answer to the whole portfolio management debate. PROFESSOR: Yes. If you can forecast expected
return, then that's– yeah, now you know the game.

You solved it. You solved the big
part of the puzzle. Yeah? AUDIENCE: What
management does is how good it can do [INAUDIBLE]
expected return, full stop. Nothing more. PROFESSOR: I disagree on that. That's the only thing. Because given two managers, they
have the same expected return, but you can still further
differentiate them, right? So that's– yeah. And that's what all this
discussion is about. But yes, expected return will
drive lot of these decisions. If you know one manager's good
expected return, three years later, he's going to make 150%. You don't really care
what's in between, right? You're just going
to ride it through. But the problem is you
don't know for sure. You will never be sure. AUDIENCE: I'd like
to comment on that. PROFESSOR: Sure. AUDIENCE: What
[INAUDIBLE] looked at in simplified
settings, estimating returns and volatilities.

And the problem, the
conclusion for the problem, was basically cannot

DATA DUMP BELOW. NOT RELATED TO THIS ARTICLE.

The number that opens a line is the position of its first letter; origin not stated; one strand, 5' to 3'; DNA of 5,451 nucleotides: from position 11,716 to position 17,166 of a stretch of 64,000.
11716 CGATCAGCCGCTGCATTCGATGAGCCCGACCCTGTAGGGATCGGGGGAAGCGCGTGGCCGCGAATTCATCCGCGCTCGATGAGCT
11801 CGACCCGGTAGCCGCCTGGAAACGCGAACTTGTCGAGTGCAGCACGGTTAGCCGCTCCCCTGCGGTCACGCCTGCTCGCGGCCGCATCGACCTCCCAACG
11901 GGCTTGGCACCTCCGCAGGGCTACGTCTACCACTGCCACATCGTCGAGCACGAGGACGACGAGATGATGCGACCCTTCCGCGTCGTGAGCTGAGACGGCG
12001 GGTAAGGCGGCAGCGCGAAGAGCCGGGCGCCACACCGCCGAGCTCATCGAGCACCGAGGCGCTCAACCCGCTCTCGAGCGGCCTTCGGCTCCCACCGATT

estimate returns very well, even with more data,
over a historical period. But you can estimate volatility
much better with more data. So there's really an
issue of perhaps luck in getting the return estimates
right with different managers, which are hard to prove
that there was really an expertise behind that. Although with volatility, you
can have improved estimates.

And I think possibly with
a risk parity portfolio, those portfolios are focusing
not on return expectations, but saying if we're going to
consider different choices based on just how
much risk they have and equalize that risk, then
the expected return should be comparable across
those, perhaps. PROFESSOR: Yeah. So that highlights
the difficulty of forecasting return,
forecasting volatility, forecasting correlation. So risk parity appears
to be another elegant way of proposing the
optimal strategy but it has the same problems. Yeah? AUDIENCE: Actually, I